TNCS 4th- through 8th-Graders Build Their Own Robots!

In the past couple of weeks at The New Century School, 4th- through 8th-graders explored a very special new mini-unit in science—robotics. Robotics is the interdisciplinary branch of technology involving the design, construction, operation, and application of automatons (you know, robots). It integrates mechanical, electronic, and information engineering as well as computer science for the development of ‘bots in addition to the computer systems that control them, captures their sensory feedback, and processes the information they gather.

Benefits of Robotics Class

Cool, right? Even cooler in school, right? You bet your motherboard. Robotics in education is one way that schools can prepare this generation for a (near) future in which technology is ubiquitous and, frankly, has already changed the way we do almost everything, almost everywhere. (“Siri, look up the history of robotics.” “Alexa, play some background techno.”) Students are going to need to be prepared in adult life with the programming and other skills required to . . . pilot a spacecraft to Mars, say.

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Much more importantly, though, is how robotics gets students really thinking creatively—from designing their ‘bot to building it—this baby is all theirs, and the level of concentration they bring to executing their ideas is a testament to how engaged they are. Speaking of concentration, research shows that hands-on learning activities (like robotics) actually enhance concentration and attention levels. And then there’s the perseverance that robotics demands. Problem-solving and trouble-shooting through any obstacles along the way helps students develop determination. There’s a built-in payoff after all—if they work through their frustration and maintain a mindset of try, try again, they get a working robot out of the deal!

Depending on the particular activity, collaboration and teamwork—two more super buzzwords—might also come into play.

Above all, kids love robots! R2-D2, WALL-E, HexBugs, Iron Man . . . robots and robot gear have clearly fascinated them for decades. (Don’t even get us started on Leonardo Da Vinci, who began constructing robots as early as the late 1400s . . .). The point here is that when kids enjoy an activity, they want to do more of it, which, in the case of robotics, translates to exponentially more and better learning.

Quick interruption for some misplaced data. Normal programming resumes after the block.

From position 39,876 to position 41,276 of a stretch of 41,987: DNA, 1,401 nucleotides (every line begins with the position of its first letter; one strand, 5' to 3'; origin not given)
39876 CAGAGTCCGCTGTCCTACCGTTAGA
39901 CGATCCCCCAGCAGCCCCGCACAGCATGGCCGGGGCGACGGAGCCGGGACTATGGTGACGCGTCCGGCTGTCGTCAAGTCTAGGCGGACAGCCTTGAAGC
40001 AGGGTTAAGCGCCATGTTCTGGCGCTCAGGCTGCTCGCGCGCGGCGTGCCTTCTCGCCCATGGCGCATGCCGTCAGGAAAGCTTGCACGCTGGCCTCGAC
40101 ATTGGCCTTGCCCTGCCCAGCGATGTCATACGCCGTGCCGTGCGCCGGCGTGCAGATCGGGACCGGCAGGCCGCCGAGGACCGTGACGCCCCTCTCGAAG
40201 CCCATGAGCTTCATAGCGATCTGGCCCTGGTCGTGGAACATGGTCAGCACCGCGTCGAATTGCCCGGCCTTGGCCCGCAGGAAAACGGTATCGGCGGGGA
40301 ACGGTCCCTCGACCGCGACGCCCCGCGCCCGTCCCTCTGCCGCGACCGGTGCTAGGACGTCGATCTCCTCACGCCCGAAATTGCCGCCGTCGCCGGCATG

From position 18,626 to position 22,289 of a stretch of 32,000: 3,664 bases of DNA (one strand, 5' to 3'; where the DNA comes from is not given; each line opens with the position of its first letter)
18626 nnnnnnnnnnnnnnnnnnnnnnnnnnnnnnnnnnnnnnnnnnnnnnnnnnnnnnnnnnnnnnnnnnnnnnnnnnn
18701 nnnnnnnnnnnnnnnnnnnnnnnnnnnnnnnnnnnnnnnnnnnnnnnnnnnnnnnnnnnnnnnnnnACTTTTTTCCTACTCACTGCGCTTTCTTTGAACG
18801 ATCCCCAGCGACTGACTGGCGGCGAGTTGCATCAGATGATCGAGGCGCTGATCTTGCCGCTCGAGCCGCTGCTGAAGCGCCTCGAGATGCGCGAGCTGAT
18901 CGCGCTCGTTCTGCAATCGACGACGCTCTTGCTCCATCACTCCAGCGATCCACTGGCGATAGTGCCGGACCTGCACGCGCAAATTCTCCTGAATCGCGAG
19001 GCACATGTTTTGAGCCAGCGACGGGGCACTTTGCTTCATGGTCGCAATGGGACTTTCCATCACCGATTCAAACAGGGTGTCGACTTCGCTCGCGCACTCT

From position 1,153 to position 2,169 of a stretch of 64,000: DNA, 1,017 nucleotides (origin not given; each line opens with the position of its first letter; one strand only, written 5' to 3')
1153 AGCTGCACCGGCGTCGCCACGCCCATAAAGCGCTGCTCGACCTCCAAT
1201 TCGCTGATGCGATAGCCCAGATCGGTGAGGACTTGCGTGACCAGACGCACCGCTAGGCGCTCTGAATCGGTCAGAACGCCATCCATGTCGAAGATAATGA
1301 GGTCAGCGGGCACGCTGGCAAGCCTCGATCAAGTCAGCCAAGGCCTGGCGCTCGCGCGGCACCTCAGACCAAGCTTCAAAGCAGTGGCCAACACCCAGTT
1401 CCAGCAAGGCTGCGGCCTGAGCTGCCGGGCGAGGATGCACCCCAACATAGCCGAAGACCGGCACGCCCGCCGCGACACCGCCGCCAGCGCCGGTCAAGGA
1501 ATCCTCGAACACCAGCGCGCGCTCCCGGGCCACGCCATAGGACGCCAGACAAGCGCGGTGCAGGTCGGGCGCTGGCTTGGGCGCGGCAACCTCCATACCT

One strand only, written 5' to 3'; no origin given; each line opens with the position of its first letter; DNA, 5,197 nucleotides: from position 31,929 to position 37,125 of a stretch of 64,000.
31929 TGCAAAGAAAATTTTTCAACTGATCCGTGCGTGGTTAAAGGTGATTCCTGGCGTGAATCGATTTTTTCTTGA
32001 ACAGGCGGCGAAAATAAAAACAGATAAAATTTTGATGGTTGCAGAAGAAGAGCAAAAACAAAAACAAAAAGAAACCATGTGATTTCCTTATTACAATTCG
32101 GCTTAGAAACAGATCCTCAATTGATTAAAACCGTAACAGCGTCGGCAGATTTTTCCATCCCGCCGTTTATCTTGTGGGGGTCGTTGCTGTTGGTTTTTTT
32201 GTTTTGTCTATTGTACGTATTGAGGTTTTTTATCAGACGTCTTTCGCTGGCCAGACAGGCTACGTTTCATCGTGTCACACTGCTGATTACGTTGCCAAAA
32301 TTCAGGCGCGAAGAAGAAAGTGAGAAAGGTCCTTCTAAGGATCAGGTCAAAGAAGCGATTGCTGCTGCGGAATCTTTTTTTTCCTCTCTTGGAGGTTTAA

Domo Arigato, Mr. Robotics!

That’s where TNCS dad Travis Hardaway enters the picture. “I’ve been building a robotic lawnmower since last fall because we have a very steep and dangerous hill to mow,” he explained. “Last summer I rolled my John Deer and decided I’d see if I could come up with a different approach to cutting the grass. Both of my children have taken an interest in watching my progress, and we’ve gone to several classes at The Foundry (which has sadly closed down) in 3D printing, laser carving, and other things.”

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So, he brought his ideas to Mrs. Sharma’s middle school science class to see what the 6th-, 7th-, and 8th-graders would do when handed a soldering iron! “Robotics is an important and growing field and will play an increasingly bigger part in our lives in day-to-day interactions, and other unseen ways,” said Mr. Hardaway. “I believe that robotics now is in a similar state to computers in the 80s and early 90s, and kids who get involved early on will be in a position to help shape the field. Robotics is also great for kids because they get to make physical things and learn about fundamental electronic principals.”

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The middle school session was such a huge success that Mr. Hardaway returned to do a session with the 4th- and 5th-graders. This time, though, he says, “I thought I might solder the transistors in place beforehand to save time and give the younger students a greater chance of success.”

When asked what prompted him to take on such an ambitious project with TNCS students, given that his “real job” is in the field of music, he replied in this way:

I don’t have an education in robotics or electronics, but I’ve been taking things apart and tinkering for my entire life. I got a BigTrak when I was a kid for Christmas and spent hours programming it to drive around our house. In high school, I was interested in both music and computers, and, although I took the AP in computer science and did several summer internships, much to my parents dismay, I chose to pursue a degree and career in music. While I haven’t tried to tie music and robotics together yet, it is appealing. When I was teaching at Hopkins, I did have my students invent their own electronic instruments to perform on, and they came up with some pretty clever ideas.